If the names aren’t familiar to you, the songs they wrote will be. Leiber and Stoller began writing songs for more or less obscure rhythm and blues artists in the early fifties, including a song that became a minor hit for Big Mama Thornton. A few years later, an unknown white boy from Tupelo recorded his version of the song. It made him a star, and launched Leiber and Stoller’s career as well. The song was “Hound Dog,” and the white boy was Elvis (Great American Things, July 29, 2009).
More hits followed, still in the R&B vein. “Yakety Yak” for the Coasters. “Stand by Me” for Ben E. King. “There Goes My Baby” by the Drifters. And several more hits for Elvis as well, including “Jailhouse Rock.” Their last major hit was “Stuck in the Middle with You” by Stealers Wheel in 1972.
They’ve influenced a generation of songwriters, including Lennon and McCartney, and they’ve received the honors that go along with such success. They’re members of the Songwriters and Rock and Roll Halls of Fame, and Elvis’s recording of “Hound Dog” is in the Grammy Hall of Fame.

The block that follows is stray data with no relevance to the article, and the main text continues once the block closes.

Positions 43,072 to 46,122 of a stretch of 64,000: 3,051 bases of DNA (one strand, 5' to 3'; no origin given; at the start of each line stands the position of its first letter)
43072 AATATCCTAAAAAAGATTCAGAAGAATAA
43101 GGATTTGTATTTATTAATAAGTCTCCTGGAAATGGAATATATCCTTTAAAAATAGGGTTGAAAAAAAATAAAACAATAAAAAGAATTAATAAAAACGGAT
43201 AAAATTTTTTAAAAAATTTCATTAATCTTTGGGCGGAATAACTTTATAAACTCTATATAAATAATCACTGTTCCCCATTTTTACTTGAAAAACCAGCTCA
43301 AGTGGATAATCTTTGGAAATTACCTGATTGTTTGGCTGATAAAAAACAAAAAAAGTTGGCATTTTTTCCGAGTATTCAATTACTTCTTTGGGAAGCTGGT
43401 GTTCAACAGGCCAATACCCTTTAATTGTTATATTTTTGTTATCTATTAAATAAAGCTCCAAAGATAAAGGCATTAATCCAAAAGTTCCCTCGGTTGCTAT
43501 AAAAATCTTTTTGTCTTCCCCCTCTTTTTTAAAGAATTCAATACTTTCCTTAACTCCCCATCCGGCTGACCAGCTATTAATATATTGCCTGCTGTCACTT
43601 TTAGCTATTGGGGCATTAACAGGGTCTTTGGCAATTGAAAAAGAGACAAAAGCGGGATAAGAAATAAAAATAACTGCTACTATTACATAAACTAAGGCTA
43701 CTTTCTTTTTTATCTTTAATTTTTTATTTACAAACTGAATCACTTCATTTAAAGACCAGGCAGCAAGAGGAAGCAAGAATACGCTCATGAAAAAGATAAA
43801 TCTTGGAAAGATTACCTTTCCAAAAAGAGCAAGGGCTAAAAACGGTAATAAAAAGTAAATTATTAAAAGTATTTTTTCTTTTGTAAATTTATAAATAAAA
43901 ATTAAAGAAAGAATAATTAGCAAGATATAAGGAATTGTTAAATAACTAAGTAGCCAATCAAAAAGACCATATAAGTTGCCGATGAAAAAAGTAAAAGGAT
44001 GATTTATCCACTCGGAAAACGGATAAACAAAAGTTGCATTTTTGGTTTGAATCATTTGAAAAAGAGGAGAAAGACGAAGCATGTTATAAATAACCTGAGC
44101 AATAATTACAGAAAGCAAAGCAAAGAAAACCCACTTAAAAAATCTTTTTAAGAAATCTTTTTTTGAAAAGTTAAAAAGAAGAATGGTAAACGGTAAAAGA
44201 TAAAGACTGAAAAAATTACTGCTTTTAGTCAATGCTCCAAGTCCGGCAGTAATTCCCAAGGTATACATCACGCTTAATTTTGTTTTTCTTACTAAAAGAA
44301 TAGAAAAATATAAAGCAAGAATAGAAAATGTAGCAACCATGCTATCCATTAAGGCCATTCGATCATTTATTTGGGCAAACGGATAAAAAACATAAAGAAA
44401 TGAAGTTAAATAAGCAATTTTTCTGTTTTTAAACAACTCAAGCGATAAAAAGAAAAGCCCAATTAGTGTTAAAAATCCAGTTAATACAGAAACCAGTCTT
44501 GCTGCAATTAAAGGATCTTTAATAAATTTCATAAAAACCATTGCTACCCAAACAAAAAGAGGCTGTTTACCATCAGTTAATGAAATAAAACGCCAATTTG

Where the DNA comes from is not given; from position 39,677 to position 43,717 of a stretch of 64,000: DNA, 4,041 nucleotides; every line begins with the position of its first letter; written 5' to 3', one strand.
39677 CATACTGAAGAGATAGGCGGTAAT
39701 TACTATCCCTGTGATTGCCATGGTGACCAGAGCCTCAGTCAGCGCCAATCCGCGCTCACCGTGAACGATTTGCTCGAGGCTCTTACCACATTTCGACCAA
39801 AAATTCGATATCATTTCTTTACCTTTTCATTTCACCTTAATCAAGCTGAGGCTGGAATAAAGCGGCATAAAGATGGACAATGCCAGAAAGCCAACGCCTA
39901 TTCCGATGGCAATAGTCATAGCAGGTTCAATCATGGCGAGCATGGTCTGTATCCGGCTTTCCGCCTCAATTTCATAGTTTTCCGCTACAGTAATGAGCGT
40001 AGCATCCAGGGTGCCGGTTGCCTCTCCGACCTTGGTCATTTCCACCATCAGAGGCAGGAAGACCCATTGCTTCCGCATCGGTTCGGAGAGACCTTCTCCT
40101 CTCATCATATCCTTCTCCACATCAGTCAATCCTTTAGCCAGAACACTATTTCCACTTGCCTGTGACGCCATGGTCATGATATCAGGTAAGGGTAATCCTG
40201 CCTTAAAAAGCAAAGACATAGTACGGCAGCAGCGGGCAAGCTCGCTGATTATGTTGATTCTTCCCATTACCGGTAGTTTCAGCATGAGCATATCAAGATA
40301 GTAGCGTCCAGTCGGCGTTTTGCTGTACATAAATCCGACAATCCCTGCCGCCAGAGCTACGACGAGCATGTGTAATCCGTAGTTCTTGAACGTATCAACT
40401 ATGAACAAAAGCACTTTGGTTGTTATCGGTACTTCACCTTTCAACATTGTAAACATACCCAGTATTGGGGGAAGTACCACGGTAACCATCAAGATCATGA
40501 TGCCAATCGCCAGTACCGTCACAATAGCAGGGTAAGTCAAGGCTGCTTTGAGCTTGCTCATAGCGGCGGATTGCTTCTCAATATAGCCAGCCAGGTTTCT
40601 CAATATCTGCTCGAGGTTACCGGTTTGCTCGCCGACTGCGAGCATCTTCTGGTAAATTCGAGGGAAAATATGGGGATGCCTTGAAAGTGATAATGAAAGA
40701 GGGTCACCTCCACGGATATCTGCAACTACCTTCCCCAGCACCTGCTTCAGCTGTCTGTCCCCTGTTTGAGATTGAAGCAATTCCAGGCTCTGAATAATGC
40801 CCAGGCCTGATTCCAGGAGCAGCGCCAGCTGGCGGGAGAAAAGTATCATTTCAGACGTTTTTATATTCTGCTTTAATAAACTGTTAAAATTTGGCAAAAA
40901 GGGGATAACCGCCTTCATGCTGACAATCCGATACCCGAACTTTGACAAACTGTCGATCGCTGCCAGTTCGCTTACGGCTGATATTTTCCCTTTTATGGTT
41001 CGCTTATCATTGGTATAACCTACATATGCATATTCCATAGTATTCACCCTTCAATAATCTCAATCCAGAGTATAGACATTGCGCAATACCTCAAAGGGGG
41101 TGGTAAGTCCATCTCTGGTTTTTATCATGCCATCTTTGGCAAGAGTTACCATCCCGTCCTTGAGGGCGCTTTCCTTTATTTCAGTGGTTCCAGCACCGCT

Of course, when the discussion involves songwriters, the natural question is, “So, what did they write?” Look at this incredible roster of major hits from the 1950s and 60s:
“Along Came Jones” (The Coasters, Ray Stevens)
“Charlie Brown” (The Coasters)
“Dance with Me” (The Drifters)
“Girls, Girls, Girls” (Elvis)
“Hound Dog” (Elvis)
“I (Who Have Nothing)” (Ben E. King)
“I’m a Woman” (Peggy Lee, Maria Muldaur)
“Is That All There Is?” (Peggy Lee)
“Jailhouse Rock” (Elvis)
“Kansas City” (Wilbert Harrison)
“King Creole” (Elvis)
“Love Potion Number 9” (The Searchers)
“Only in America” (Jay and the Americans)
“Poison Ivy” (The Coasters)
“Ruby Baby” (Dion)
“Spanish Harlem” (Ben E. King)
“Stand by Me” (Ben E. King)
“There Goes My Baby” (The Drifters)
“Yakety Yak” (The Coasters)